After a sound nights sleep at Goshikidai hut I woke with the sunrise to a much-improved weather situation and was feeling good.

Goshikidai hut

At 6.30am Noguchi-San and myself went our separate ways; him back towards Kokubun-ji (讃岐国分寺 – 80) and me down to Ichinomiya-ji (一宮寺 – 83).

Henro headstones

A short distance later I came across a row of headstones lined up at the side of the trail. I think they were for henro who had perished on their journey.

View towards Takamatsu

Whoever they were, they had a fine view out over the valley towards Takamatsu City.

Kinashi Bonsai Nursery

Descending 400m, I passed Kinashi Bonsai Nursery. Apparently, Takamatsu grows 80% of the bonsai trees sold in Japan.

Nearby children were steaming into Takamatsu-nishi High School. I noticed some reading their textbooks as they walked up the hill!

Friendly locals

Having crossed over the Yosan train line, just past Iwata Shrine I heard a voice call out Ohenro-San. Turning around I saw a group of older folk sitting beside what turned out to be a rest space for pilgrims.

Inside they served me a glass of cold water and picked ume plums. They asked the usual questions and I tried to translate some of the comments people had left in English for them.

Takamatsu Ichinomiya hut (24)

Next to Ichinomiya Junior High School I passed Takamatsu Ichinomiya hut (24), another nicely designed one in a quiet spot.

Ichinomiya-ji Temple

Ichinomiya-ji (一宮寺 – 83) was deserted when I arrived and it was nice not to have to negotiate any tour groups for once. I sat for a while just enjoying the peace and quiet.

For the next 1.5 hours, I was walking along route 172 which goes straight to Takamatsu City. Not the safest of roads since the hard shoulder is almost non-existent but there wasn’t too much traffic.

View from Hiraiho

Arriving noon at the Parkside Takamatsu Hotel I dropped my pack off before wandering into Ritsurin Garden (栗林公園) which sits opposite.


Immediately after buying my ticket a volunteer walked up to me and offered to guide me around. He was so enthusiastic that I couldn’t turn him down and we set off together to explore the 17th-century garden using a mix of broken English/Japanese.

Higurashi-tei Teahouse

Higurashi-tei Teahouse Garden

The garden was built by the feudal lord of Takamatsu in order to take advantage of the beautiful greenery of Mt. Shiun (Purple Cloud Mountain) as a backdrop.



It features a number of teahouses, carefully cultivated pine trees (hakomatsu) and various lakes with elaborate bridges, islands and viewpoints.

Fukiage-tei stepping stones

My guide, Shoji-San, had created a notebook in which he had made careful drawings of different aspects of the garden in order to illustrate things like the shapes of rocks and how the artificial waterfall worked.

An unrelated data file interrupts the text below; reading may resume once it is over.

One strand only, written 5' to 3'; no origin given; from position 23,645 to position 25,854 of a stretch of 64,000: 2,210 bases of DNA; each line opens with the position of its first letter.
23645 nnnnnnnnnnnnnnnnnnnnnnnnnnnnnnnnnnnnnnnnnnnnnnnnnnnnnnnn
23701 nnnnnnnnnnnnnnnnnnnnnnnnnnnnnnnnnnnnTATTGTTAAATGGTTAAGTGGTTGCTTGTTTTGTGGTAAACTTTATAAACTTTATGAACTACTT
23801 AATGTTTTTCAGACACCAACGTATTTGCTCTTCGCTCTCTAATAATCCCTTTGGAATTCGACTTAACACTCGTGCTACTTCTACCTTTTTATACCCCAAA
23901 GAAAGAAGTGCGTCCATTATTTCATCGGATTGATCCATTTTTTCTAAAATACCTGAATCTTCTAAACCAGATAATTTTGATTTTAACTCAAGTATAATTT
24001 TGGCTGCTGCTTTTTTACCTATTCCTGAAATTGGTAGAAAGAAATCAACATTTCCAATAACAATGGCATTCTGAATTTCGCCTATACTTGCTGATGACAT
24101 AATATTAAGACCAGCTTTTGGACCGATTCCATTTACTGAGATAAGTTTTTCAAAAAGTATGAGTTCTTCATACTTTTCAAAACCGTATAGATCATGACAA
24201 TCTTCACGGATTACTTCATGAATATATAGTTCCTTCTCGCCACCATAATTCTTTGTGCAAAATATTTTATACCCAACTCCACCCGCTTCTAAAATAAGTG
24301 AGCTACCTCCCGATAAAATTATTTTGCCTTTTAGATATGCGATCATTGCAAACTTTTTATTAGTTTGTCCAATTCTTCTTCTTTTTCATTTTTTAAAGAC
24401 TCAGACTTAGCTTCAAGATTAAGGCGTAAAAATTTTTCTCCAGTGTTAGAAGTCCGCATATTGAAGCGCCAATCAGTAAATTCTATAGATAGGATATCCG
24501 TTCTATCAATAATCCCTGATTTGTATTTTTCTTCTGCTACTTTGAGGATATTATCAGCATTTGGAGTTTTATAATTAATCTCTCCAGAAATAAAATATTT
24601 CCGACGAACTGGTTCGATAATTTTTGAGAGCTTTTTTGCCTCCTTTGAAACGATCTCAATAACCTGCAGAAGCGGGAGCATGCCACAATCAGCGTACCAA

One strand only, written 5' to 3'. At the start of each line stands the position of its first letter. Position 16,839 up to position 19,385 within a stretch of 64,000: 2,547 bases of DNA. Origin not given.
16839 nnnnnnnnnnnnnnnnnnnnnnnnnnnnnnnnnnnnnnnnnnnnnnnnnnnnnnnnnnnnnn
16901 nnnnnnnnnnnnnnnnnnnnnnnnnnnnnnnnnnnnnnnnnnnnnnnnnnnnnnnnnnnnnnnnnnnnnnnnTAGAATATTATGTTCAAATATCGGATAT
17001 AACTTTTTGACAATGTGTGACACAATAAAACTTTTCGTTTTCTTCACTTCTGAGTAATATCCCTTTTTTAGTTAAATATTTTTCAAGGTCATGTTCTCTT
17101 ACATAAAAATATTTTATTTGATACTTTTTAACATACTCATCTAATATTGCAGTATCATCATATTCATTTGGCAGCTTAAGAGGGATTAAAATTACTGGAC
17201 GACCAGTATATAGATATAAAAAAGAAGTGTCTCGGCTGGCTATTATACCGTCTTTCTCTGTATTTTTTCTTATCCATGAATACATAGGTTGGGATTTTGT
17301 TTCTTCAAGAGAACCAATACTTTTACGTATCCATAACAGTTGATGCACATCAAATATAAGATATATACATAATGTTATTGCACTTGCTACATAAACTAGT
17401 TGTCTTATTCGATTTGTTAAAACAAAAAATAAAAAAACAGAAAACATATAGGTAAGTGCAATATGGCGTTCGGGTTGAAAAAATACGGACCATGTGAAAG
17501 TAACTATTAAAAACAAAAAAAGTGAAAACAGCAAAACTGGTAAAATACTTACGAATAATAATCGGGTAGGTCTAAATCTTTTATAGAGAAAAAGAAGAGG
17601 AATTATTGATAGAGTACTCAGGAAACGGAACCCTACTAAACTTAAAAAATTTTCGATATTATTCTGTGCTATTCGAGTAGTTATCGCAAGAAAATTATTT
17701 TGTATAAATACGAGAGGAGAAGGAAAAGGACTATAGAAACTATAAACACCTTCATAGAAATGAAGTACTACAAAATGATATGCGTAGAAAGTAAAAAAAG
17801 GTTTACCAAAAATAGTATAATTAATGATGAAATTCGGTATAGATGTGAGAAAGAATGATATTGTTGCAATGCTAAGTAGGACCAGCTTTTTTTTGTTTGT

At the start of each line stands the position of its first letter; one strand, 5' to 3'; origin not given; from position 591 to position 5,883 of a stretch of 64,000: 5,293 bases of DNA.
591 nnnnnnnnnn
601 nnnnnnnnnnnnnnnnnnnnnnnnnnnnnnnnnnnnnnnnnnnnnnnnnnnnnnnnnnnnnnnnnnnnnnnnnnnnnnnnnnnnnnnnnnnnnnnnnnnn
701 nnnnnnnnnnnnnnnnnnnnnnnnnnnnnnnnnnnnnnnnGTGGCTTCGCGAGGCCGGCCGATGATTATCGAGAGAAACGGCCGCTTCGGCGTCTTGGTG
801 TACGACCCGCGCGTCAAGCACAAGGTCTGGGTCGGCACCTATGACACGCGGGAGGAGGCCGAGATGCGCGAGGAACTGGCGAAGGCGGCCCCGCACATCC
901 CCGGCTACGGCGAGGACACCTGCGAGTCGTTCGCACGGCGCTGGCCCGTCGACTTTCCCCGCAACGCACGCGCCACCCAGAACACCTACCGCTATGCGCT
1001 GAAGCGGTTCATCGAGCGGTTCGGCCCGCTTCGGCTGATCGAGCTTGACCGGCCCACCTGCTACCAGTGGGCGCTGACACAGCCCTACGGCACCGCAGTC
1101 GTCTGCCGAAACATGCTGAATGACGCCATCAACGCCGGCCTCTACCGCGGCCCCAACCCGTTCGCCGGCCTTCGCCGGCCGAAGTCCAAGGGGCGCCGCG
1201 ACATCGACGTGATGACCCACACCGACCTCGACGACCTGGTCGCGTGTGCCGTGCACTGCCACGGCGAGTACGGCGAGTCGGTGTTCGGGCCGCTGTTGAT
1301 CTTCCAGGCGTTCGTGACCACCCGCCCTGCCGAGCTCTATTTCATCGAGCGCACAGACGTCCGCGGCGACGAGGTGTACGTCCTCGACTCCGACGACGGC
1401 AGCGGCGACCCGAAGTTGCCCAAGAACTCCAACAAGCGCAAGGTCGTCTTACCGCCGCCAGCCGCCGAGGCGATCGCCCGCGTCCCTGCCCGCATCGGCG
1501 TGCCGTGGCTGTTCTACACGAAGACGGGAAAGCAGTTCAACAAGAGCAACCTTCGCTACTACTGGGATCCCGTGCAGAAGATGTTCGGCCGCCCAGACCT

Heron in Ritsurin Garden

The tour lasted about an hour and afterwards I stopped at one of the pavilions for an ice cream. It was another seriously hot day at nearly 30°C.

After checking into the hotel at 2pm and having a shower, I headed out to explore downtown Takamatsu which was more lively than some of the cities I’d passed through recently.

Umie cafe/restaurant

For dinner, I ended up at a cosy cafe/restaurant called Umie in an industrial area by the port which is slowly being gentrified.

Yashima Plateau from Umie

The food was great and it had a nice view out over the Yashima Plateau which protrudes into the Seto Inland Sea.

I have a big day ahead tomorrow with temples 84 through 87 lined up and fair weather if the forecast is to be believed.

With the end in sight, my mind has begun to wander towards what life will be like back in the “real world”. I think I’m going to have to ease myself back in gently but after this experience, nothing feels insurmountable.


Distance walked: 28 km / 37,400 steps
Temples visited: 83
Overnight lodgings: Parkside Takamatsu (パークサイド高松) – Business Hotel

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  1. Margaret says:

    Good going David – so much enjoying following your journey and having wonderful glimpses of the landscape, views and people in your great pictures!

  2. Arnold Smith says:

    Well done David. You will soon be at Temple 88. Don’t forget to stop at the Maeyama Ohenro Koryu Salon Museum (on the bottom of Map 91-b). They will take your name and give you a free certificate and ohenro pin. It will have the ohenro number on it (the number of ohenros who received the certificate this year). It has a very nice display as well.

    When you get to Temple 88 you can buy another certificate, where they will write your name on it, if you wish. They have a sample hanging in a frame above the stamp window. They will provide it rolled up in a tube.

    Enjoy the journey into nirvana and thanks for sharing your ohenro-san experience.

    • David says:

      Thanks for all the tips Arnold, despite the forecast rain I’m really looking forward to reaching 88!

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